2,106 Works

ABO phenotype-protected reproduction based on human specific α1,2 L-fucosylation as explained by the Bombay type formation

Peter Arend
The metabolic relationships between the formation of the ABO(H) blood group phenotype and human fertility are evident in the rare (Oh) or Bombay blood type, which Charles Darwin would have interpreted as resulting from reduced male fertility in consanguinities, based on the history of his own family, the Darwin/Wedgewood Dynasty. The classic Bombay type occurs with the extremely rare and human specific genotype (h/h; se/se), which (due to point mutations) does not encode the fucosyltransferases...

ABO phenotype-protected reproduction based on human specific α1,2 L-fucosylation as explained by the Bombay type formation

Peter Arend
The metabolic relationships between the formation of the ABO(H) blood group phenotype and human fertility are evident in the rare (Oh) or Bombay blood type, which Charles Darwin would have interpreted as resulting from reduced male fertility in consanguinities, based on the history of his own family, the Darwin/Wedgewood Dynasty. The classic Bombay type occurs with the extremely rare and human specific genotype (h/h; se/se), which (due to point mutations) does not encode the fucosyltransferases...

ABO phenotype-protected reproduction based on human specific α1,2 L-fucosylation as explained by the Bombay type formation

Peter Arend
The metabolic relationships between the formation of the ABO(H) blood group phenotype and human fertility are evident in the rare (Oh) or Bombay blood type, which Charles Darwin would have interpreted as resulting from reduced male fertility in consanguinities, based on the history of his own family, the Darwin/Wedgewood Dynasty. The classic Bombay type occurs with the extremely rare and human specific genotype (h/h; se/se), which (due to point mutations) does not encode the fucosyltransferases...

ABO phenotype-protected reproduction based on human specific α1,2 L-fucosylation as explained by the Bombay type formation

Peter Arend
The metabolic relationships between the formation of the ABO(H) blood group phenotype and human fertility are evident in the rare (Oh) or Bombay blood type, which Charles Darwin would have interpreted as resulting from reduced male fertility in consanguinities, based on the history of his own family, the Darwin/Wedgewood Dynasty. The classic Bombay type occurs with the extremely rare and human specific genotype (h/h; se/se), which (due to point mutations) does not encode the fucosyltransferases...

ABO phenotype-protected reproduction based on human specific α1,2 L-fucosylation as explained by the Bombay type formation

Peter Arend
The metabolic relationships between the formation of the ABO(H) blood group phenotype and human fertility are evident in the rare (Oh) or Bombay blood type, which Charles Darwin would have interpreted as resulting from reduced male fertility in consanguinities, based on the history of his own family, the Darwin/Wedgewood Dynasty. The classic Bombay type occurs with the extremely rare and human specific genotype (h/h; se/se), which (due to point mutations) does not encode the fucosyltransferases...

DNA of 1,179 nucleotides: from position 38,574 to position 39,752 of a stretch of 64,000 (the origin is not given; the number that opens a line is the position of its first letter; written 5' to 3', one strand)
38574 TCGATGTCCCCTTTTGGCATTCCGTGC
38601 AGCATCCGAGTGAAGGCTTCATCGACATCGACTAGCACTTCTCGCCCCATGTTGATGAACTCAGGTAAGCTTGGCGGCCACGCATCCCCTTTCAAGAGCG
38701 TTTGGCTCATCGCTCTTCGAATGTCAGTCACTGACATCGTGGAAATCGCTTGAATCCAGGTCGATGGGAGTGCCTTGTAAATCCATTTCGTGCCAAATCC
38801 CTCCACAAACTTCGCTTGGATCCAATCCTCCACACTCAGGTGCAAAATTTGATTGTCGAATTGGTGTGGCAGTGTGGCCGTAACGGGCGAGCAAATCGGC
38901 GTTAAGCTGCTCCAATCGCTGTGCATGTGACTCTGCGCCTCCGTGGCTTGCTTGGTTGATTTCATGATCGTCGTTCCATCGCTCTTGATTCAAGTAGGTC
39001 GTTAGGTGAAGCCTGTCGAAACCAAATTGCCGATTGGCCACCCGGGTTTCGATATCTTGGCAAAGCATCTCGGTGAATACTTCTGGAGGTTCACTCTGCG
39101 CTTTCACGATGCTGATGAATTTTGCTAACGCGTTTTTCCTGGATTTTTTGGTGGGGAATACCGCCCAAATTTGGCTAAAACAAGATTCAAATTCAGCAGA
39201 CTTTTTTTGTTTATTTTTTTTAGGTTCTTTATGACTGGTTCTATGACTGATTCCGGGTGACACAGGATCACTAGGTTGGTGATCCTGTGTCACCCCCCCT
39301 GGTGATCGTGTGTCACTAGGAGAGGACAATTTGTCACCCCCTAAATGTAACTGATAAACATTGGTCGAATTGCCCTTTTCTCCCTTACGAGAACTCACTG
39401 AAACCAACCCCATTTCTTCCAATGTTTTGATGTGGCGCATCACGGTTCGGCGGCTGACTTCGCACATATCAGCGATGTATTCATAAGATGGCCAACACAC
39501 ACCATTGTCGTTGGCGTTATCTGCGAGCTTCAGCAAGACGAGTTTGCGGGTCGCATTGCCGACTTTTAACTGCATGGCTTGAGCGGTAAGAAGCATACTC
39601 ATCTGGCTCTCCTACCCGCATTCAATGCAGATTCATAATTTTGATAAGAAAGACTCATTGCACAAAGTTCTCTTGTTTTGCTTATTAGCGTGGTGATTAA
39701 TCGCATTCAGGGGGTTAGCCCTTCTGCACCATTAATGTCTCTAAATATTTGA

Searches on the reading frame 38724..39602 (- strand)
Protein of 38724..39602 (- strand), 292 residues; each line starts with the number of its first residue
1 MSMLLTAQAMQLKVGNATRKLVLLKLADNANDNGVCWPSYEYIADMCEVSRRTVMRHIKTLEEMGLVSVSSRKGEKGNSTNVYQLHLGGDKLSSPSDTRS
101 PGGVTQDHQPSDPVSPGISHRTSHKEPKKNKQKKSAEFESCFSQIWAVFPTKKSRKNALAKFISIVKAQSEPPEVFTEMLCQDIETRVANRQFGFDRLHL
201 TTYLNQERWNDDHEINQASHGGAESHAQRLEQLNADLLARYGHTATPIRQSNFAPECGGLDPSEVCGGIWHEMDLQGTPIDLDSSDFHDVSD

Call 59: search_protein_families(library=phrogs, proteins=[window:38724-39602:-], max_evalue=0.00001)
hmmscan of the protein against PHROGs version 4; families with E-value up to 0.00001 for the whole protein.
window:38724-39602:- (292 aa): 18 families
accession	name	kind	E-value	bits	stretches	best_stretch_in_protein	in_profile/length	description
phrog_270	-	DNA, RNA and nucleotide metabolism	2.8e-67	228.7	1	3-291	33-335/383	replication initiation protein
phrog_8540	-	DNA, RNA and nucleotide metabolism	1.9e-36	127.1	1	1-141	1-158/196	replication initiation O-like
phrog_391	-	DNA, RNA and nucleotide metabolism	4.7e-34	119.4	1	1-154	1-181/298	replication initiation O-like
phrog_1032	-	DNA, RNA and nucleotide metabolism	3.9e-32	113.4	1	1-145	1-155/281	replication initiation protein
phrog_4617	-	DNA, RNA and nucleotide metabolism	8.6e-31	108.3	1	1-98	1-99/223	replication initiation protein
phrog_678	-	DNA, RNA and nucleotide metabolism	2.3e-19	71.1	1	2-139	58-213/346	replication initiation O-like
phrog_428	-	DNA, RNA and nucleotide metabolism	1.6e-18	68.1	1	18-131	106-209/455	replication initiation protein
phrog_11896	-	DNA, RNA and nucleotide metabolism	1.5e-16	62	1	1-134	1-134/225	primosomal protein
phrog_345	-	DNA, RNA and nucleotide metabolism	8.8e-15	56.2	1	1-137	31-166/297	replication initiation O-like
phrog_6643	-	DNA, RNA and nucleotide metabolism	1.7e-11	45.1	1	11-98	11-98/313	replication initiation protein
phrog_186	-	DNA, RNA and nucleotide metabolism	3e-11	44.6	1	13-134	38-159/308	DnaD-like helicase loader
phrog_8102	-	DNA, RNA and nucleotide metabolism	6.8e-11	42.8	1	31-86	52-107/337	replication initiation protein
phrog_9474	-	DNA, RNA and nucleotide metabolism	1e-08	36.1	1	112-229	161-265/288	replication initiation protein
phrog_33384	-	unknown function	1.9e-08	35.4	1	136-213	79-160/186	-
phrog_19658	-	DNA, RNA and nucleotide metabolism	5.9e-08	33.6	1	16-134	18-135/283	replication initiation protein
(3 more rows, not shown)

ABO phenotype-protected reproduction based on human specific α1,2 L-fucosylation as explained by the Bombay type formation

Peter Arend
The metabolic relationships between the formation of the ABO(H) blood group phenotype and human fertility are evident in the rare (Oh) or Bombay blood type, which Charles Darwin would have interpreted as resulting from reduced male fertility in consanguinities, based on the history of his own family, the Darwin/Wedgewood Dynasty. The classic Bombay type occurs with the extremely rare and human specific genotype (h/h; se/se), which (due to point mutations) does not encode the fucosyltransferases...

ABO phenotype-protected reproduction based on human specific α1,2 L-fucosylation as explained by the Bombay type formation

Peter Arend
The metabolic relationships between the formation of the ABO(H) blood group phenotype and human fertility are evident in the rare (Oh) or Bombay blood type, which Charles Darwin would have interpreted as resulting from reduced male fertility in consanguinities, based on the history of his own family, the Darwin/Wedgewood Dynasty. The classic Bombay type occurs with the extremely rare and human specific genotype (h/h; se/se), which (due to point mutations) does not encode the fucosyltransferases...

ABO phenotype-protected reproduction based on human specific α1,2 L-fucosylation as explained by the Bombay type formation

Peter Arend
The metabolic relationships between the formation of the ABO(H) blood group phenotype and human fertility are evident in the rare (Oh) or Bombay blood type, which Charles Darwin would have interpreted as resulting from reduced male fertility in consanguinities, based on the history of his own family, the Darwin/Wedgewood Dynasty. The classic Bombay type occurs with the extremely rare and human specific genotype (h/h; se/se), which (due to point mutations) does not encode the fucosyltransferases...

ABO phenotype-protected reproduction based on human specific α1,2 L-fucosylation as explained by the Bombay type formation

Peter Arend
The metabolic relationships between the formation of the ABO(H) blood group phenotype and human fertility are evident in the rare (Oh) or Bombay blood type, which Charles Darwin would have interpreted as resulting from reduced male fertility in consanguinities, based on the history of his own family, the Darwin/Wedgewood Dynasty. The classic Bombay type occurs with the extremely rare and human specific genotype (h/h; se/se), which (due to point mutations) does not encode the fucosyltransferases...